One of the mysteries of the English language finally explained.
(of a sign or symptom) specifically characteristic or indicative of a particular disease or condition.‘body image disturbance is pathognomonic of anorexia nervosa’
- ‘Even though they are pathognomonic for the disease, their absence should not exclude the diagnosis.’
- ‘These latter changes, although not pathognomonic, can support a diagnosis of AIP.’
- ‘Unlike SCD, there is no pathognomonic radiological finding.’
- ‘Few tests yield results that are pathognomonic for particular diseases.’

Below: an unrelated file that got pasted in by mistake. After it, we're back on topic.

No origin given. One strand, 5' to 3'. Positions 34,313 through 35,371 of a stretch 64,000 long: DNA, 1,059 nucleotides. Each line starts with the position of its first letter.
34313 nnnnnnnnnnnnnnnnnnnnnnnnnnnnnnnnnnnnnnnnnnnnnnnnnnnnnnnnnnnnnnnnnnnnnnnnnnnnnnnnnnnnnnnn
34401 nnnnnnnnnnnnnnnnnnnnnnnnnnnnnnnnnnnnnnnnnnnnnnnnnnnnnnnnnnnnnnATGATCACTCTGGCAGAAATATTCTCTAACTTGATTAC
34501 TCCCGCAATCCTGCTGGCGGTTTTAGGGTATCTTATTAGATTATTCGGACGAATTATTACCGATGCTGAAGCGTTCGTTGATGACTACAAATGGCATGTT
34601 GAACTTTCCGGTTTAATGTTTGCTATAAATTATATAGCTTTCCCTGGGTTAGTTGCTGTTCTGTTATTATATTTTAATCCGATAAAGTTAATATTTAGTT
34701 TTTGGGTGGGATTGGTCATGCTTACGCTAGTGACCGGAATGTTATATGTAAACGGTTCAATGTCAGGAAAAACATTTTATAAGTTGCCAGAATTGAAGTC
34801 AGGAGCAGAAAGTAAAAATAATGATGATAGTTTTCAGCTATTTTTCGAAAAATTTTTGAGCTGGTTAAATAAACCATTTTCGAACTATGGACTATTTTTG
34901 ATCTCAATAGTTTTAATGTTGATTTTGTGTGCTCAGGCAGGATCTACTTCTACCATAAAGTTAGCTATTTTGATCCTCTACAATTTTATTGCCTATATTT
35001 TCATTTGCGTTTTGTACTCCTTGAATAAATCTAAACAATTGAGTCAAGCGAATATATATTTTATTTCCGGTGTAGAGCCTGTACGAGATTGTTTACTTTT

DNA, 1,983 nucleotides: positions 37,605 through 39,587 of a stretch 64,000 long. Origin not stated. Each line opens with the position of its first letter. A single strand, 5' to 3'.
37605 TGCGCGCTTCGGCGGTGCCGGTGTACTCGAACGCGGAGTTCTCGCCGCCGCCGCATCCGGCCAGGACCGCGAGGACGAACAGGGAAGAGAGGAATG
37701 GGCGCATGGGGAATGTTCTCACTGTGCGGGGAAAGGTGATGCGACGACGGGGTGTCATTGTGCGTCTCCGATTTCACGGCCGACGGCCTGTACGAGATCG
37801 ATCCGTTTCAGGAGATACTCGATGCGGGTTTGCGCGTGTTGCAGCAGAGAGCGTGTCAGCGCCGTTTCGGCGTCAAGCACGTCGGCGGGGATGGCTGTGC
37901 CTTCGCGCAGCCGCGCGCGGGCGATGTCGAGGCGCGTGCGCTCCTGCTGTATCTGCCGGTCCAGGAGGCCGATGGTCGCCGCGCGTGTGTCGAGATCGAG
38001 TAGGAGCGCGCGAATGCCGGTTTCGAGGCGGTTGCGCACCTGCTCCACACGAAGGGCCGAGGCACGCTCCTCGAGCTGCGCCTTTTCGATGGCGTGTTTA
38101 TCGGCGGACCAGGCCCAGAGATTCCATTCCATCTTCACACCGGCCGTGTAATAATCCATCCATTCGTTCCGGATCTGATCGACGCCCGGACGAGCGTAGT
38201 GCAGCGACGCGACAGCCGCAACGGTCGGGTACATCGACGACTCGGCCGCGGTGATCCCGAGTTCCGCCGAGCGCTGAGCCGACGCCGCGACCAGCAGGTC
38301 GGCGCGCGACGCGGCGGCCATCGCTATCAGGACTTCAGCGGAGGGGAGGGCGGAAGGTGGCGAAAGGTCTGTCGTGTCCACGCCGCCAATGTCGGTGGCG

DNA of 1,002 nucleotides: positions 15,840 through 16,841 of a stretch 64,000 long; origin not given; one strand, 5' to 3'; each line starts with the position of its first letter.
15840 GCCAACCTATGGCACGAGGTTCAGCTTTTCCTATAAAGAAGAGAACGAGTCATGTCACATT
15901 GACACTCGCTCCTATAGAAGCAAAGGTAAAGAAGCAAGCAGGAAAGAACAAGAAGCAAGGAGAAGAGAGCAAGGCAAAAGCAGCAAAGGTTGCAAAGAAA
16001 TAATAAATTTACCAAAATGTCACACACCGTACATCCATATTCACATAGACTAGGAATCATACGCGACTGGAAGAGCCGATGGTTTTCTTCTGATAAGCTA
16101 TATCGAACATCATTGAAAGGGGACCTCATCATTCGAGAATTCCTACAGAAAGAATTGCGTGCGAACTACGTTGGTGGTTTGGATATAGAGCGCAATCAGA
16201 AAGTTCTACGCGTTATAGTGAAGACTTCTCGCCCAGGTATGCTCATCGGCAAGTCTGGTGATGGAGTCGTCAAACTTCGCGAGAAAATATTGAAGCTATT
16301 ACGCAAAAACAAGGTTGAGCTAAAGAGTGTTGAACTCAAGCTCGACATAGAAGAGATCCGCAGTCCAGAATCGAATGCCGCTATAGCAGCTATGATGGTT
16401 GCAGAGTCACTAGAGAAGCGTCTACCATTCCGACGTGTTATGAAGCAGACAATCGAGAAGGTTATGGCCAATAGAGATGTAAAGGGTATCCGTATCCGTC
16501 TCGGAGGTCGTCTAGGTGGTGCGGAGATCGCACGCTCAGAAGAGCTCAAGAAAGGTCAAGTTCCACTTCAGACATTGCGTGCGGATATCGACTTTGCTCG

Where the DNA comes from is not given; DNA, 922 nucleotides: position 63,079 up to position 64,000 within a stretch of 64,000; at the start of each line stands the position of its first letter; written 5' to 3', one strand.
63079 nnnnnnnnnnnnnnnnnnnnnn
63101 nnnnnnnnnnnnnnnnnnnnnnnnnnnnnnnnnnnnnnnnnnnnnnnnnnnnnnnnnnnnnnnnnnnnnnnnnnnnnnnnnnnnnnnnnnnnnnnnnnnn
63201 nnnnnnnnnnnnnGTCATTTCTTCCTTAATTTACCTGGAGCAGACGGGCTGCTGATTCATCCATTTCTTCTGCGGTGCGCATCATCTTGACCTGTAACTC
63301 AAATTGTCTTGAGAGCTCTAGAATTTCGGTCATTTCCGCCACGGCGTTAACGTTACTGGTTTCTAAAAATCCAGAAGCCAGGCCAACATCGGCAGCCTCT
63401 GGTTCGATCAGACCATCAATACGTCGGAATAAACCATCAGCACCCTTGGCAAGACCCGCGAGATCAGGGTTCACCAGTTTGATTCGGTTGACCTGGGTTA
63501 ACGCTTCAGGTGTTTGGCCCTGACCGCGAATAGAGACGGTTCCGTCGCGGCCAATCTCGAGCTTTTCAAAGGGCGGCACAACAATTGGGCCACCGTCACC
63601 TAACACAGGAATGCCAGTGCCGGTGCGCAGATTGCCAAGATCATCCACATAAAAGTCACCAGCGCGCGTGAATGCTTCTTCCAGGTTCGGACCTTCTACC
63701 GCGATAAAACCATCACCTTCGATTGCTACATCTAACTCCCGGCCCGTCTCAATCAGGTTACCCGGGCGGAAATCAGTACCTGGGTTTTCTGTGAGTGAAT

- ‘Point tenderness, a pathognomonic sign of a bone lesion, can be used to localize the fracture.’
Early 17th century: from Greek pathognōmonikos ‘skilled in diagnosis’, from pathos ‘suffering’ + gnōmōn ‘judge’.
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